SD: That’s an important aspect. There is a charity component to the sale. The museum is expected to write the forward to the catalogue, and the museum’s Hip-Hop Won’t Stop initiative has the goal of establishing a permanent hip-hop collection. Five pieces in the sale will fully benefit the museum-and anybody else who buys a piece in the sale has the option of donating it, if they wish. I think it’s great to know that hip-hop culture is going to be properly honored on a permanent basis by the Smithsonian. Then there is Russell Simmons, who is not only a legendary figure in the hip-hop world and an amazing businessman, but is probably one of the most generous men around. A portion of the proceeds from the sale will benefit the Rush Community Affairs foundation that he has created.
BS: In the early days of hip-hop, people started out wearing the gold rope chains, the bamboo earrings, name chains, and all that. Then, when the hip-hop artists started making hundreds of thousands, sometimes millions of dollars, the jewelry became more sophisticated and ornate. For instance, you guys have the “Money Bag” pendant worn by Lil’ Wayne of Cash Money Records, which is a white-gold piece that’s just dripping in diamonds. You also have a really beautiful diamond bracelet that belonged to Sean “Diddy” Combs. It’s gotten so sophisticated that I wouldn’t be surprised one day to see Kelis wearing a piece worn by the Duchess of Windsor.
SD: It would be perfect for Kelis to wear something from the Duchess of Windsor. You would also have wanted the Duchess of Windsor to wear some hip-hop jewelry. That’s the best thing that could happen.
BS: What’s your favorite piece in the auction?
SD: My favorite piece is probably the Biz Markie necklace with headphones. I spend a lot of time listening to music with my headphones-of course, not diamond-encrusted headphones.
BS: No, not yet.
SD: I think headphones are a beautiful object, in fact, and so to see them as a jewel and hanging on a necklace, I found very appealing. I judge each piece of jewelry on its visual impact and the pleasure of holding it in one’s hand and just looking at it. Sometimes, even if you do not know the context, it’s okay, because the object is there, and it speaks for itself. I really do believe that any of those pieces of jewelry in the sale can be worn by anyone. You don’t have to be a hip-hop artist to wear them. That is the excitement of it. I think that’s the appeal of this jewelry-it is going to go way beyond the hip-hop crowd in the same way that the appeal of hip-hop music has. That is why it’s so important to get it widely known, and for collectors to be able to appreciate it on its own artistic merits and its own innovative quality.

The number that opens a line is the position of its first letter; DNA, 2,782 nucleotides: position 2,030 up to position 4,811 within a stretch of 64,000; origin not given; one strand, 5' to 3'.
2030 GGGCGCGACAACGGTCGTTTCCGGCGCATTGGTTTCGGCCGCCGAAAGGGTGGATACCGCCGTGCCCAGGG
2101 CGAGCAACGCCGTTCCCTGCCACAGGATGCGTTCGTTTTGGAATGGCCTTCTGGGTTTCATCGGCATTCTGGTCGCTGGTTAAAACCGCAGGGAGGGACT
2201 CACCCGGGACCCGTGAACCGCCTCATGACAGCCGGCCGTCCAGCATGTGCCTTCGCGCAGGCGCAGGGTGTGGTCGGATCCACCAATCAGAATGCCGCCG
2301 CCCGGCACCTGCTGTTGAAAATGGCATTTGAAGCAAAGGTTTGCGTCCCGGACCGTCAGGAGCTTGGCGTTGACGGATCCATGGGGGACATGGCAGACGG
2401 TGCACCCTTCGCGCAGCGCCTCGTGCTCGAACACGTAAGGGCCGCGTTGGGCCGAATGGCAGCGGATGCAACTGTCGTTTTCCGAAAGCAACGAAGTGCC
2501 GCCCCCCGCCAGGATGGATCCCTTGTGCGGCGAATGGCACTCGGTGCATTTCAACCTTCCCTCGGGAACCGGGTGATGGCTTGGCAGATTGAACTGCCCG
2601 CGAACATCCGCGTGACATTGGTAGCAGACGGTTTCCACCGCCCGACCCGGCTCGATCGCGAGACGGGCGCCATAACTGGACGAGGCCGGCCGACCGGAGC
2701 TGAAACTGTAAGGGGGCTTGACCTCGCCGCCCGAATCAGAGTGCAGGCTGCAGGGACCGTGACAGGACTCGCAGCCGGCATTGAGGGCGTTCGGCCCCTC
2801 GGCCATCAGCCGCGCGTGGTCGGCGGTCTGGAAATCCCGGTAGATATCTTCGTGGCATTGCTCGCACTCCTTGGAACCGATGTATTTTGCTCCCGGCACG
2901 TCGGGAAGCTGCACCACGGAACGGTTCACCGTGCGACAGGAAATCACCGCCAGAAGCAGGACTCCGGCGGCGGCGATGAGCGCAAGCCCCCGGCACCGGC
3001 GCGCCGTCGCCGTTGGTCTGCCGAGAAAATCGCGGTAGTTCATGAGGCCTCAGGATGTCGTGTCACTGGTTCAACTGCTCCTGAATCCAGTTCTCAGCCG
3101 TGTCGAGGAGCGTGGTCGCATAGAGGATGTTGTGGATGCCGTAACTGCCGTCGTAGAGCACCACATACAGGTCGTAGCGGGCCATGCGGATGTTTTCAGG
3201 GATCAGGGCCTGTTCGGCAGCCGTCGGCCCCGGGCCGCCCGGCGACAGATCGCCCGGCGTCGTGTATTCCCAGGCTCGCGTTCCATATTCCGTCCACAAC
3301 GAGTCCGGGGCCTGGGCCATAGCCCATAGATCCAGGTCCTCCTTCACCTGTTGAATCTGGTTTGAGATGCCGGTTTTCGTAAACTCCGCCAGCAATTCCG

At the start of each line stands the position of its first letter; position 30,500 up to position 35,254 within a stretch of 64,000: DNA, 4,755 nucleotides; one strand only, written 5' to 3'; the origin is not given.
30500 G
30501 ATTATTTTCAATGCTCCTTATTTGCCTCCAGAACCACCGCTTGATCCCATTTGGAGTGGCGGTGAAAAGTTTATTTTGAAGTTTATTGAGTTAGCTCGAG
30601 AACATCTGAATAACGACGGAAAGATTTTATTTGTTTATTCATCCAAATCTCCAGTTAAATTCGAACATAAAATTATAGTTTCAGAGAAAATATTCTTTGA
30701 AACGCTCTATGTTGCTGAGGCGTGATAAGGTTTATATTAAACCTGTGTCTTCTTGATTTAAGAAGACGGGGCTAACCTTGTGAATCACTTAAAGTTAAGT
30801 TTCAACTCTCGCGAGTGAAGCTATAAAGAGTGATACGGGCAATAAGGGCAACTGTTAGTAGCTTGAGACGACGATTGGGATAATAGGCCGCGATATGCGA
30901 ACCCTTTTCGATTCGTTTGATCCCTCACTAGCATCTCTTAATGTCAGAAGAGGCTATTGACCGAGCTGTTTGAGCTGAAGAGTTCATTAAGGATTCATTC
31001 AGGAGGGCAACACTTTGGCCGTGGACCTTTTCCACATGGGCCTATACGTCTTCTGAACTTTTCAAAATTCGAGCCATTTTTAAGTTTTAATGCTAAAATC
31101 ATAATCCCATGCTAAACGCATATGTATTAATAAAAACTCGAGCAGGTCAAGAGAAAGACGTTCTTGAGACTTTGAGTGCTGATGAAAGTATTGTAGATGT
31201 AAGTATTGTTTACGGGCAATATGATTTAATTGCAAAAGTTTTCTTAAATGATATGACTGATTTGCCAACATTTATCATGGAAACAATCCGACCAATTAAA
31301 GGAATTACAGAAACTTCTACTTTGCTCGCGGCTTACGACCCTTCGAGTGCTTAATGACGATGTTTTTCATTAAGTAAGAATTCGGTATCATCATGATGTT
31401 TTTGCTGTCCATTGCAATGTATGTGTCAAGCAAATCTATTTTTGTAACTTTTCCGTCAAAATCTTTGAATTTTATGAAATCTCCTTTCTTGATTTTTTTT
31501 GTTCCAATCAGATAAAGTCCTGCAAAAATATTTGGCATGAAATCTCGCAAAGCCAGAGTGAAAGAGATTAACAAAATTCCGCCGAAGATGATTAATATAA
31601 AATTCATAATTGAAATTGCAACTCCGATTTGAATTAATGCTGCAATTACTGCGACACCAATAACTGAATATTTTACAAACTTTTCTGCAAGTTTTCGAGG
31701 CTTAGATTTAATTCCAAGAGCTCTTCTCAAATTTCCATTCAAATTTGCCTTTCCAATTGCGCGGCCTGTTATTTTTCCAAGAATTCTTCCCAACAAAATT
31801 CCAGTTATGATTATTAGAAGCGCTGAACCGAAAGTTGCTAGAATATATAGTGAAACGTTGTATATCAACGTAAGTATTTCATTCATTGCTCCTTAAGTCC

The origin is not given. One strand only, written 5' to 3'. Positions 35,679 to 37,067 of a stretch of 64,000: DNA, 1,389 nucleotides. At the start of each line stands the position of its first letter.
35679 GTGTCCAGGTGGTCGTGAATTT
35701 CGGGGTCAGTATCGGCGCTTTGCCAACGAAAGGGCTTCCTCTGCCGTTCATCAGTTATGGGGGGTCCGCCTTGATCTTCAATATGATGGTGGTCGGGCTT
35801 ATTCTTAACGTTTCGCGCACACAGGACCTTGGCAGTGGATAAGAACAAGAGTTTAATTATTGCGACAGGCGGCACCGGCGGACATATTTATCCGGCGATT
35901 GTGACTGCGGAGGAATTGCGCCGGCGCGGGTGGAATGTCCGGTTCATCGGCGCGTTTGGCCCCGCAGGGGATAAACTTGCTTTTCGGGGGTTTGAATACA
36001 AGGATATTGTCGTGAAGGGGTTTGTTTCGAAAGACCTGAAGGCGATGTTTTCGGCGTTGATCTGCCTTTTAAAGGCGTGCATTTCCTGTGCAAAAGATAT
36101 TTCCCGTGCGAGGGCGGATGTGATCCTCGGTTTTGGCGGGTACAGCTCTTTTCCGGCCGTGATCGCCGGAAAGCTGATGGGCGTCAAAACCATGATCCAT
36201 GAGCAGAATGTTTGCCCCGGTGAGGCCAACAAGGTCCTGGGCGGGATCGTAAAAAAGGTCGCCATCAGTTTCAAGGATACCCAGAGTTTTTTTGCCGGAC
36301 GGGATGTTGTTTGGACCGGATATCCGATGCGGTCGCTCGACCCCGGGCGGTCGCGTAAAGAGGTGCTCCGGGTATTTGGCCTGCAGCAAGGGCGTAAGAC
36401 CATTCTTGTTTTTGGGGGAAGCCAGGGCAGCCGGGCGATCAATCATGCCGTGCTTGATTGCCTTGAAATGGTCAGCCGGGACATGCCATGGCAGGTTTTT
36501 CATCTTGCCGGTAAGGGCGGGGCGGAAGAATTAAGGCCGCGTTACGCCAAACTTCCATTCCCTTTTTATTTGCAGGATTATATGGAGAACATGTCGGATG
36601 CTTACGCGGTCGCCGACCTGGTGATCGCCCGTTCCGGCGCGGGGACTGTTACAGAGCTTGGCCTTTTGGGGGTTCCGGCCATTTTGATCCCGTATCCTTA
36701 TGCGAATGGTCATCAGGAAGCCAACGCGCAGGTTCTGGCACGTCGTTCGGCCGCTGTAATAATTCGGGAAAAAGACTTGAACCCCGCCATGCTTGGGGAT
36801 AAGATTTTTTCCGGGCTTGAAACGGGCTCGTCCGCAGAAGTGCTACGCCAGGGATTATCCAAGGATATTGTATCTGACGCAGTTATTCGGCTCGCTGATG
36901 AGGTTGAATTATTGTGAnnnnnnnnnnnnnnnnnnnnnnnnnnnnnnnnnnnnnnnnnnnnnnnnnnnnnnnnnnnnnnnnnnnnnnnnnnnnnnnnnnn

BS: Back in the day, my friends and I would go down to the diamond district in New York City, and we would just look for the most ornate, gaudy stuff. That Rolex that you have in the sale means so much because Biggie wore it at a time when hip-hop was really coming into its own. The money was flowing and everyone had gone from just wanting to be the fabulous, flashy, fly guy on the corner, to actually having aspirations of being a CEO, the Boss—of having an office and a secretary and the whole thing. Another piece you have in the auction, MC Lyte’s Nefertiti ring, is saying, “You know what, you might call me a bitch or a ho, but I’m a queen.” I think this auction is going to mean so much to so many different people. You’re just putting it all in a whole different light.
SD: I hope so.
BS: In the last millennium, I fancied myself a rapper. My name was MC Bevski, and I worked Harlem. If you were a rapper, what would your name be and what place would you represent?
SD: I’d love to be a rapper. My name would be MC de Pury, and I would probably represent Basel, Switzerland, which is my city of birth. One of my other great loves in life, besides art and music, is soccer. Being Swiss and loving soccer is a fairly masochistic experience, because our football teams are not really great on the international scene. So me being MC de Pury and representing Basel is not so great on the hip-hop scene, but still, it’s nice to dream about it.